5. Change the legal strategy.

Roberta Kaplan, the attorney who toppled the federal Defense of Marriage Act as well as Mississippi's same-sex-adoption ban, thinks activists should shift their focus to blatantly hateful and extreme laws that explicitly license religious-based discrimination.

6. Don't lose hope, and don't back down.

The past eight years have marked a new era of openness in the United States. [...] Marriage equality marked a point of no return, and we are still just beginning to experience the benefits that will flow from that decision. We will not retreat; we will not become invisible; we will not stop demanding the full array of rights that are owed to us under the law.

Fareed Zakaria worries about the US becoming an illiberal democracy, which he believes is "something that should concern anyone, Republican or Democrat, Donald Trump supporter or critic:"

It turns out that what sustains democracy is not simply legal safeguards and rules, but norms and practices -- democratic behavior. This culture of liberal democracy is waning in the United States today. [...][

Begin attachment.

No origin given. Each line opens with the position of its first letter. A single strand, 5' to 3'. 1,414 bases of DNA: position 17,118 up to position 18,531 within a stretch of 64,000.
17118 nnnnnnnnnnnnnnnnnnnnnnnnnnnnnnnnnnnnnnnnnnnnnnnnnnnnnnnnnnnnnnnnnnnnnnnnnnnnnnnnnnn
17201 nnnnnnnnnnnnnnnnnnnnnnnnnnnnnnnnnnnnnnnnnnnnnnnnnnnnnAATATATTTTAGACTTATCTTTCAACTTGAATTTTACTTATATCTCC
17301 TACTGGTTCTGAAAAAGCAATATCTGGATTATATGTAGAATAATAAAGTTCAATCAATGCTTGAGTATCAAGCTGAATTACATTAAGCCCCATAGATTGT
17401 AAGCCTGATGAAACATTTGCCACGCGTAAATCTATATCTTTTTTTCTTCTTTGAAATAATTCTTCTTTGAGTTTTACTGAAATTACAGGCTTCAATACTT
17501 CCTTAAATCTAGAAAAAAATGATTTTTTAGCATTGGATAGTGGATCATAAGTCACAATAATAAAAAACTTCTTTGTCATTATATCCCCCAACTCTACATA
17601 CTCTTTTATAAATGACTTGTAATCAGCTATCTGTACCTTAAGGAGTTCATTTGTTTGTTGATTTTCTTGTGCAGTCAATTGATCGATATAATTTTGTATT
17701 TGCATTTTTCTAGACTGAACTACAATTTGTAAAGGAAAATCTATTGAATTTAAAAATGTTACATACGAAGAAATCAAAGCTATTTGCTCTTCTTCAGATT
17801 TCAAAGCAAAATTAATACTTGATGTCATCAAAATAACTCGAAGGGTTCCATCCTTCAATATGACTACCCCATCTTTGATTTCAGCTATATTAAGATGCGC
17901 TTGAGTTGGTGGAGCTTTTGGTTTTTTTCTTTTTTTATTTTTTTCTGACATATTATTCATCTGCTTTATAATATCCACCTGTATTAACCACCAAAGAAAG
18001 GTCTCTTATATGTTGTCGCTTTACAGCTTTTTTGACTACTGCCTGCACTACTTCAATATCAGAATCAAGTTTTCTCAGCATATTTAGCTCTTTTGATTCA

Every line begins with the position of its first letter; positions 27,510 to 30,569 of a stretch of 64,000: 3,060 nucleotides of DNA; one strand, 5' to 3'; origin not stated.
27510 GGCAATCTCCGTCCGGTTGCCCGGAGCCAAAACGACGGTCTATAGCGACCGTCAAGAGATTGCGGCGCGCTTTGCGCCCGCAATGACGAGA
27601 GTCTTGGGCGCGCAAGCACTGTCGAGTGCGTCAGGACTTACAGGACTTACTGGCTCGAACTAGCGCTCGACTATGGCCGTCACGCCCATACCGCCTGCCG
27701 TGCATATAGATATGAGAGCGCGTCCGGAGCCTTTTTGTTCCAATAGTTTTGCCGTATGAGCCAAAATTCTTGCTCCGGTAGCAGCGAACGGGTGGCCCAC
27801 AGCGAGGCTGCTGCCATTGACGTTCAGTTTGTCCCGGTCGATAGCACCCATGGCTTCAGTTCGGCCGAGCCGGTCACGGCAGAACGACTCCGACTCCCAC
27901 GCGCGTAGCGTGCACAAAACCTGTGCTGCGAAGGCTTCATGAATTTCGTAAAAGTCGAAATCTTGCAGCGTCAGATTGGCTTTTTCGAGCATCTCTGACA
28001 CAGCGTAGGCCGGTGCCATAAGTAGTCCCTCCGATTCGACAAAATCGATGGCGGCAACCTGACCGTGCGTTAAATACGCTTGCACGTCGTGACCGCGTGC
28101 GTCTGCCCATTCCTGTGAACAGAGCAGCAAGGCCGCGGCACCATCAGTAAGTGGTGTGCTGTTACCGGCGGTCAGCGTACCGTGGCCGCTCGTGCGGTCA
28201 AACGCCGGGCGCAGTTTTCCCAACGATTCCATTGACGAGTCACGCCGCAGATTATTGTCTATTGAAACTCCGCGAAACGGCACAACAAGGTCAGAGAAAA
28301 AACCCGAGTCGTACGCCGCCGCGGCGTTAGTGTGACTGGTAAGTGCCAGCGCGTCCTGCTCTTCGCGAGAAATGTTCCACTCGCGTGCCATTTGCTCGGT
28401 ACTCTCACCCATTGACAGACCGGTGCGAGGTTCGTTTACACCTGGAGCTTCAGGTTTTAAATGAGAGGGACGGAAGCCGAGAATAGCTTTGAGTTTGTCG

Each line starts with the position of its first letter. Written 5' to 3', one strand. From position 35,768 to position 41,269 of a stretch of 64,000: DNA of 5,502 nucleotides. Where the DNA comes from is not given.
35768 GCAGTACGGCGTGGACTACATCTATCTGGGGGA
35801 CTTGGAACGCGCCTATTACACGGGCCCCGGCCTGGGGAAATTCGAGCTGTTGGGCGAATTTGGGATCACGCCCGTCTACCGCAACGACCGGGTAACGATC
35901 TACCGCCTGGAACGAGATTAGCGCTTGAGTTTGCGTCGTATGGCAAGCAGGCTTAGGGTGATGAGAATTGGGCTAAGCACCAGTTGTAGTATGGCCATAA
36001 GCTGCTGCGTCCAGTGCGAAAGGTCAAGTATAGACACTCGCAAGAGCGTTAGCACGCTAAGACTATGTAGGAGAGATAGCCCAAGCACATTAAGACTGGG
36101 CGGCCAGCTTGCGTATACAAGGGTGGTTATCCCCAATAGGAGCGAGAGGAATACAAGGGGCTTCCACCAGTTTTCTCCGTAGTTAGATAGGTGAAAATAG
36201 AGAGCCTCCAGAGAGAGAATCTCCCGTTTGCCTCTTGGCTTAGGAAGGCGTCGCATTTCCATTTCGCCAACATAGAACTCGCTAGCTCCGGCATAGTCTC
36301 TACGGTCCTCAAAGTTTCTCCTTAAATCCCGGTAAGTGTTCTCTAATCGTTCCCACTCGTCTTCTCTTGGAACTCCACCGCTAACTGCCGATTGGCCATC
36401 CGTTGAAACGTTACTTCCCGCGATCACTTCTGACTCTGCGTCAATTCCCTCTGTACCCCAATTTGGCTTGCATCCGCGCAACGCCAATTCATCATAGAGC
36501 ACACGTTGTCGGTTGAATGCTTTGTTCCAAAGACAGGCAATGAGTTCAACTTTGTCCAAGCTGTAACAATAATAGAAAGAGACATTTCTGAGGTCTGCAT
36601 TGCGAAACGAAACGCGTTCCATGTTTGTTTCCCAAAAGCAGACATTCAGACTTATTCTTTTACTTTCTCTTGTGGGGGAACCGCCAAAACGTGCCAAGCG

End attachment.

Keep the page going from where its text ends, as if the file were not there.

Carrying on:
But we are now getting to see what American democracy looks like without any real buffers in the way of sheer populism and demagoguery. The parties have collapsed, Congress has caved, professional groups are largely toothless, the media have been rendered irrelevant.

He wonders, "who and what remain to nourish and preserve the common good, civic life and liberal democracy?"

Politico comments on Republicans gutting Congressional oversight:

In one of their first moves of the new Congress, House Republicans have voted to gut their own independent ethics watchdog -- a huge blow to cheerleaders of congressional oversight and one that dismantles major reforms adopted after the Jack Abramoff scandal.

Monday's effort was led, in part, by lawmakers who have come under investigation in recent years.